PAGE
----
Part III: Activation -
Unlike previous traps that were controlled from the Mapster's panel, this trap is activated by the Mapster clicking on the game object itself that is on the board. This was a system that will likely be a reoccurring element, so I have implemented a system that allows a single variable on the trap object itself to allow the Mapster to select it on the board. The current activation not very smooth since the designers will be going back to alter the path and change the collisions, but this is the current result:
Mechanic: Puffer Fish -
Another trap the designers have decided on is a deployable puffer fish. The Mapster will be able to place a trap and choose its rotation. Once activated, a puffer fish will appear and patrol the area straight ahead of the trap with respect to the rotation. Any Piecelings that contact the puffer fish will have a consequence upon them- the working idea is they slow down for a set amount of time but that is still being decided. It will also turn around if it collides with any environment obstacles and continue to patrol until the set time runs out. Currently the only mesh in the level with colliders that work is the pirate ship, so this is a demonstration of the simple collision and turn around motion of the puffer fish. The placeholder asset is a satellite dish because I thought it was funny:
I have been able to work on the background music for the seafloor level. I'm trying to keep the music framework similar to the city level's background music, trying to keep the mood and key relatively similar. I wanted to make the song feel Caribbean with a bossa drum pattern and retain a relatively funky melody. I kept the chord structure similar but changed them to be minor to convey the funk style. There is a system in place that is intended to overlap instrument tracks in order to indicate the time that has passed in the game. For example to convey this with the seafloor- the first pass through of music consists only of a drum set and electric bass. As time progresses through the stage, instruments will be added in waves of ukulele and marimba, then a high hat, then aux percussion, and lastly some horns. The intention is to add chaos and intensity as the clock ticks down and the game comes to an end. I plan to make the melodies longer so the music will have less repetition, but I have had the opportunity to develop that draft and have fun with that.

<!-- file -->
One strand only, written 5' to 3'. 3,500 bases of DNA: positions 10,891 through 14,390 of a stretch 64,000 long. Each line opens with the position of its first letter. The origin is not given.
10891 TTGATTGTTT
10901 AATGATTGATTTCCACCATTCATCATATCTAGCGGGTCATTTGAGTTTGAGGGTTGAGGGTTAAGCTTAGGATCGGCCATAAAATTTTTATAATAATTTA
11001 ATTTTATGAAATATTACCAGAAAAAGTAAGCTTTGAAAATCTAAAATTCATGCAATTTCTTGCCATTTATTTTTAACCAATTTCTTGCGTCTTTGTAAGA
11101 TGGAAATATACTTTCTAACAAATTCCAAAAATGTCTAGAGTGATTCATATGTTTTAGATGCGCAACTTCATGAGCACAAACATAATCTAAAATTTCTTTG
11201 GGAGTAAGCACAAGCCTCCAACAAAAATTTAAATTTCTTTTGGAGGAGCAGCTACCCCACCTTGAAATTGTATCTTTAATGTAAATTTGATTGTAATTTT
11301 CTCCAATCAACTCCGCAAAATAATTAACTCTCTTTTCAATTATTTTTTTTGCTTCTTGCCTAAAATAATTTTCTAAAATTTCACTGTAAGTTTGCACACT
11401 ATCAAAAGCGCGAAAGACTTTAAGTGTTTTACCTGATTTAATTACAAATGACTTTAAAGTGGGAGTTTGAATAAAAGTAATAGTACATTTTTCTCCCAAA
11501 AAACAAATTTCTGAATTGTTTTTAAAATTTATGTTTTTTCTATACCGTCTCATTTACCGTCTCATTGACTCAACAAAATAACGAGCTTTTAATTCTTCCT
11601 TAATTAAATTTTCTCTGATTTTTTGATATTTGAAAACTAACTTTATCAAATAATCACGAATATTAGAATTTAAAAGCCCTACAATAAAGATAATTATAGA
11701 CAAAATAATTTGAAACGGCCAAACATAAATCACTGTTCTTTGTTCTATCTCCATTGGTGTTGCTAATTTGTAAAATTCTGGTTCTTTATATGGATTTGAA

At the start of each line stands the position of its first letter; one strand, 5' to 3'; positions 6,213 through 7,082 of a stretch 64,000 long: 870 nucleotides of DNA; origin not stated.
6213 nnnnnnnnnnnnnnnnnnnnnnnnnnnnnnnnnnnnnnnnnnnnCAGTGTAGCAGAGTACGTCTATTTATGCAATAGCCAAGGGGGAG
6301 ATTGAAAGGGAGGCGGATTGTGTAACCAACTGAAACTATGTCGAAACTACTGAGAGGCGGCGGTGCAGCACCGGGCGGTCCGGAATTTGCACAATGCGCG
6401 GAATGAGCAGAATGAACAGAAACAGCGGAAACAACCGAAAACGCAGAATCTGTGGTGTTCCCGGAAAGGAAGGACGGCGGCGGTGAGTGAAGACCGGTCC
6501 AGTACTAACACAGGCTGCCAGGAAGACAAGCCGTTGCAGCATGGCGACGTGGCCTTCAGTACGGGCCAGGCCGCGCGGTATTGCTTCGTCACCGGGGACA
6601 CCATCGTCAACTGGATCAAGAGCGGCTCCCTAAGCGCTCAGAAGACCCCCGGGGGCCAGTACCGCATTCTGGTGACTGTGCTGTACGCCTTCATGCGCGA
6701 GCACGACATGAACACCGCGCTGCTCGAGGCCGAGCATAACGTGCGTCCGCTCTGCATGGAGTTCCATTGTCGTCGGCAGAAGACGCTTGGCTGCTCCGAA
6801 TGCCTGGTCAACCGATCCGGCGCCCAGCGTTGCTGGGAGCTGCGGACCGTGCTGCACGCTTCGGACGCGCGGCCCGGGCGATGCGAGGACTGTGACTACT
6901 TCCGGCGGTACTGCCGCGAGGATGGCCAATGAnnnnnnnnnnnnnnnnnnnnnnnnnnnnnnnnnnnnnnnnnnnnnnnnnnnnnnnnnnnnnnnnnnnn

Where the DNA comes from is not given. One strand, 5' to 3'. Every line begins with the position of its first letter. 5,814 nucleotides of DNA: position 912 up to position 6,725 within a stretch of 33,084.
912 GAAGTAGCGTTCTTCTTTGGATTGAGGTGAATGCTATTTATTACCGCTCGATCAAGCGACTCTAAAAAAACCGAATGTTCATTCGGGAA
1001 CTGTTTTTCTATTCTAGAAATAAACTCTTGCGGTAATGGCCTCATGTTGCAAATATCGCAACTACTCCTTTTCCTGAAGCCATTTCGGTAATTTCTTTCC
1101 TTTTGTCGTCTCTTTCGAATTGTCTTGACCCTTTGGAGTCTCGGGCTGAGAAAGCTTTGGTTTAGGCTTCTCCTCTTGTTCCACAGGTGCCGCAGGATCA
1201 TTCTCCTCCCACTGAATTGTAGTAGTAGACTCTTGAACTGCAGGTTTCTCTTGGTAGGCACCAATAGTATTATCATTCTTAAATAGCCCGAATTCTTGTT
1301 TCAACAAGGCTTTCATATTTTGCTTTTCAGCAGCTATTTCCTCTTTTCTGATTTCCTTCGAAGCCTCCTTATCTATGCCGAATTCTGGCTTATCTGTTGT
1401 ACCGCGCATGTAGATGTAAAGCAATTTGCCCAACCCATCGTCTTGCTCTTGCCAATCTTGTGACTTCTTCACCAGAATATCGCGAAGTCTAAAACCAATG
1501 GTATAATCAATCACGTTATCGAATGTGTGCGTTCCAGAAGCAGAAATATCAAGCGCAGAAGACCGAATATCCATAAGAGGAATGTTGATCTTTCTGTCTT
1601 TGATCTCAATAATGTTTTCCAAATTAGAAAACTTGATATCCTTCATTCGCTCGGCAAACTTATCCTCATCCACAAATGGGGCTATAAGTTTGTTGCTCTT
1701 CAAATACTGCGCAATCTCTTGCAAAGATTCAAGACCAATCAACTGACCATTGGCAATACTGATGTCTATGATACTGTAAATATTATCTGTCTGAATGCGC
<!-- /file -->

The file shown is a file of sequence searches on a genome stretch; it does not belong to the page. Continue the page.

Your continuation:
So far, this has been a great learning experience for joining a team that is developing a project that is already in progress. I have learned a lot about entering a codebase that is written by someone else, especially in regards to blueprints and Unreal.
I'm happy with how quickly I've been able to add different features, a lot of them are added to existing systems and I have had to optimize some of I create my own. They're come out well though and I'm really excited to keep adding mechanics and new things!
I've also learned a lot about implementing C++ scripts along with blueprints in Unreal, which has been a big deal. It's super interesting and makes a lot of blueprint struggles much easier, for example with inheritance and individual classes. I'm excited to have the opportunity to work in an unreal project that integrates more scripts into the systems.
Overall summary for the semester so far:
I'm excited to keep working on Mapstermind and I can't wait to see where it goes!